After the Supreme Court ditched the G.G. v. Gloucester School Board case earlier this year, the matter appeared destined to unceremoniously die as moot. Not that the issue of transgender rights has yet slipped into the national rearview mirror where America keeps its past injustices - passed by, but hopefully never truly absent as reminders - but moot because Gavin Grimm will soon graduate from the school system that fought him all the way to the Supreme Court and back. (UPDATE: Josh Block from the ACLU points out for clarity that damages and an injunction if Gavin returns to the school as an alum remain on the table - only the preliminary injunction to allow Gavin to use Gloucester's facilities as a student is off the table.)
Today the court granted an unopposed motion to vacate the preliminary injunction and effectively end the matter [again, to clarify, of Gavin's rights as a student at the school].
But before the case could fade away, Senior Judge Andre Davis provided a final signpost on Grimm's case with an opinion concurring in the decision, joined by Judge Henry Franklin Floyd.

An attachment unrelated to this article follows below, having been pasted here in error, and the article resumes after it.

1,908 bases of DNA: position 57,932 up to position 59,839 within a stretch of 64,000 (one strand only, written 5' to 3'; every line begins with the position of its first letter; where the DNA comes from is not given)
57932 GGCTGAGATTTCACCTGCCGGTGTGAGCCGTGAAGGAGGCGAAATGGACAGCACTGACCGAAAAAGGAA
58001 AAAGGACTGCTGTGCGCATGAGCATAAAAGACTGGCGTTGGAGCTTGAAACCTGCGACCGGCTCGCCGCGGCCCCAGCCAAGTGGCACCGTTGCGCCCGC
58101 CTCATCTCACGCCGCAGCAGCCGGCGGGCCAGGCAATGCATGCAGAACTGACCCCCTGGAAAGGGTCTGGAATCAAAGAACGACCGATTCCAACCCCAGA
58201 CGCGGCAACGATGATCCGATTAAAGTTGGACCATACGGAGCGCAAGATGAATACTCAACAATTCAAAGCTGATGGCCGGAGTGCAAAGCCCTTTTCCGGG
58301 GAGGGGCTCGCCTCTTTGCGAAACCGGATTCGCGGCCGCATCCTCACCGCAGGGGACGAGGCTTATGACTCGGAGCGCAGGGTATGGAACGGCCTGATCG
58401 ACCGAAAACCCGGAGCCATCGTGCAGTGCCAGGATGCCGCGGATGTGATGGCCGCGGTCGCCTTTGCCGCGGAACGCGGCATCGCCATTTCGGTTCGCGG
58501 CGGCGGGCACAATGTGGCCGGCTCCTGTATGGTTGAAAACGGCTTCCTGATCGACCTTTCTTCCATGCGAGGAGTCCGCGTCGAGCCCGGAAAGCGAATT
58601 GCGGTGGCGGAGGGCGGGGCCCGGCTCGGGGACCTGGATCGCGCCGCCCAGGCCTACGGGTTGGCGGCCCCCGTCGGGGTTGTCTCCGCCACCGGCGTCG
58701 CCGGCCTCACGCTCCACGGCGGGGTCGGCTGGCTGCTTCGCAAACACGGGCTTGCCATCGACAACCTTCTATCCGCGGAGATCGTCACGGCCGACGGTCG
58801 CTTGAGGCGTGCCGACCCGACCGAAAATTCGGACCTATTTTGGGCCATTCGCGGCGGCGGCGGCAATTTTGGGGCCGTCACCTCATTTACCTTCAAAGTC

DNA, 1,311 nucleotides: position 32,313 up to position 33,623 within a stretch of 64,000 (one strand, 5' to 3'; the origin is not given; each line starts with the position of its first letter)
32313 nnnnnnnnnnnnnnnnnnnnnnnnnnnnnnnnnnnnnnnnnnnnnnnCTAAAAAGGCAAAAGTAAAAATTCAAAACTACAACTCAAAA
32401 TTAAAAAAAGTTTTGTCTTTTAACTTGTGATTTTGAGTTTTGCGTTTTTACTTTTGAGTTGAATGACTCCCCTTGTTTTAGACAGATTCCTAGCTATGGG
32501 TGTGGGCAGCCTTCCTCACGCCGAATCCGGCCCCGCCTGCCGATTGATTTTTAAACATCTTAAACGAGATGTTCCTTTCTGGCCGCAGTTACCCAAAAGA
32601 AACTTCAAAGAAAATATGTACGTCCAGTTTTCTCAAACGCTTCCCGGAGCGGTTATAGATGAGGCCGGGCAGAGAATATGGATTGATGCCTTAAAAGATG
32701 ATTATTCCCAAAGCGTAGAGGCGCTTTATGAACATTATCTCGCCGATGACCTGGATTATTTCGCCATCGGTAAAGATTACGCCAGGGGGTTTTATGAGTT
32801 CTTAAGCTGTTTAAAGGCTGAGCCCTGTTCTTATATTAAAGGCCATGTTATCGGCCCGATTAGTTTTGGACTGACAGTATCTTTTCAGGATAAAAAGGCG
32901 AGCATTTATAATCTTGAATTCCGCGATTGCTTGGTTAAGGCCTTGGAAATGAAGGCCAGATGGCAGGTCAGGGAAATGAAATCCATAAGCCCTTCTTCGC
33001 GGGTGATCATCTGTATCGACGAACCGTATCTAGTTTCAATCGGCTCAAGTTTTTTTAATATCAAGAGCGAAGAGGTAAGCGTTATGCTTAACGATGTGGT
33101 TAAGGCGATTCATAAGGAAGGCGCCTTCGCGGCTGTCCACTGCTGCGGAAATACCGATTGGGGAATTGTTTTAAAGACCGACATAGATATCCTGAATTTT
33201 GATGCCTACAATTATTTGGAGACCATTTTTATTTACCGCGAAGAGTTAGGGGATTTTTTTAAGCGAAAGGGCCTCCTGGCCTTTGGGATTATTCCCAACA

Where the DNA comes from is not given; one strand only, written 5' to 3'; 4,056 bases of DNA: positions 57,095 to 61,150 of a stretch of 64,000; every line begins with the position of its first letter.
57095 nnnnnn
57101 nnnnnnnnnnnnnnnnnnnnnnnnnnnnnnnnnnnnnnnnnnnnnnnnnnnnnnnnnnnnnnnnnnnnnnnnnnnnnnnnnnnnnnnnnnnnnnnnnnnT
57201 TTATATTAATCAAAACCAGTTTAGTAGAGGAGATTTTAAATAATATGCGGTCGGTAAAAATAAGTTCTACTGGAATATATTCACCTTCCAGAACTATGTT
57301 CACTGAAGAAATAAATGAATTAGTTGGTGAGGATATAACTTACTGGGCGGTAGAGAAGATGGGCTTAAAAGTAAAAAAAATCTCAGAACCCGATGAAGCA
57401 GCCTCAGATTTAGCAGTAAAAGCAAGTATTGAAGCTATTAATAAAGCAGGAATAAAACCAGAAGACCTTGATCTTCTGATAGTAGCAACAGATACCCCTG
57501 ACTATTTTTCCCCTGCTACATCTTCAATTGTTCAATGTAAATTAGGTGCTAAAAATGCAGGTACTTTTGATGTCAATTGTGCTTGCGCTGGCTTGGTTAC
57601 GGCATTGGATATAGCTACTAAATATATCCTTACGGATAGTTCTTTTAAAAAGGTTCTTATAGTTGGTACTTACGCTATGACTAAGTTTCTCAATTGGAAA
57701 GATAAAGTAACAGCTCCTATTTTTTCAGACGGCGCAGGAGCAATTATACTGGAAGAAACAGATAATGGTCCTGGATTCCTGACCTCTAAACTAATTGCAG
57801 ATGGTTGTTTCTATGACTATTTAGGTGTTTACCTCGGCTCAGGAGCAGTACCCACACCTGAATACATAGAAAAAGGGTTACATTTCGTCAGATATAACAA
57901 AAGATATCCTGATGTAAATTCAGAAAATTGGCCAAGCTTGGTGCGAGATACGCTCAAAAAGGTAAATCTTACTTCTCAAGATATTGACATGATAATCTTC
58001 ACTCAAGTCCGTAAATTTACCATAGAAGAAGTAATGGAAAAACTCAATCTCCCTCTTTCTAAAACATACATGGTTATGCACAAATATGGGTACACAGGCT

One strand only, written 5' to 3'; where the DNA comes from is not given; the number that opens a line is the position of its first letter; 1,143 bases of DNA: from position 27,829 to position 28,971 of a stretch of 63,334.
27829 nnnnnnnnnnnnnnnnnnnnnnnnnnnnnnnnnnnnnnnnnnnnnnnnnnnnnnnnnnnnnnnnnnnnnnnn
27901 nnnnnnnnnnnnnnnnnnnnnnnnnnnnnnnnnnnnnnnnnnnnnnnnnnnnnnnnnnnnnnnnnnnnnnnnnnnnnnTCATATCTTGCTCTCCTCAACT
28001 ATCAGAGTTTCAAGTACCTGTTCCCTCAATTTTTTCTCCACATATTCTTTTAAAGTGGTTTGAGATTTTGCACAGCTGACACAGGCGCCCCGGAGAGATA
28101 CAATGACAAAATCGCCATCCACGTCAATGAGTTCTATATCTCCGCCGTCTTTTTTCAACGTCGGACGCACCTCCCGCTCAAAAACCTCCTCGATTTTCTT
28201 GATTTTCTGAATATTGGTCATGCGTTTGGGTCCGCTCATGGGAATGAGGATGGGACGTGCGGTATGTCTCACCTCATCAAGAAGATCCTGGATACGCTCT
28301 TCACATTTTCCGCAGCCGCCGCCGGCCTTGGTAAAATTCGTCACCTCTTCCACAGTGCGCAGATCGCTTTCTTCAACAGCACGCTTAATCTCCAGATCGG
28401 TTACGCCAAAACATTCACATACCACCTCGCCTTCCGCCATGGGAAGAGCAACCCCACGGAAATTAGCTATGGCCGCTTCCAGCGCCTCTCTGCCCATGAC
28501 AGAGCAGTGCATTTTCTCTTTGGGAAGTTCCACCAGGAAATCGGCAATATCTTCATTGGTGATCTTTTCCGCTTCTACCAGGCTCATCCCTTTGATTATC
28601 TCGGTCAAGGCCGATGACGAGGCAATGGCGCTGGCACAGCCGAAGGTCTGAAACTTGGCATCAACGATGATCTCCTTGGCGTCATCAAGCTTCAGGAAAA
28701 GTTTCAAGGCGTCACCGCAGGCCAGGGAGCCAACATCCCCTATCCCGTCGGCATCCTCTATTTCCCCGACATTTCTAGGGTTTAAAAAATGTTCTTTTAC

These individuals looked to the federal courts to vindicate their claims to human dignity, but as the names listed above make clear, the judiciary's response has been decidedly mixed. Today, G.G. adds his name to the list of plaintiffs whose struggle for justice has been delayed and rebuffed; as Dr. King reminded us, however, "the arc of the moral universe is long, but it bends toward justice." G.G.'s journey is delayed but not finished.
UPDATE: For those interested in the overall posture of the case, the court is asking for supplemental briefing on the remaining issues, with an eye toward argument in September.
The full opinion is provided below. It's short and well worth your time.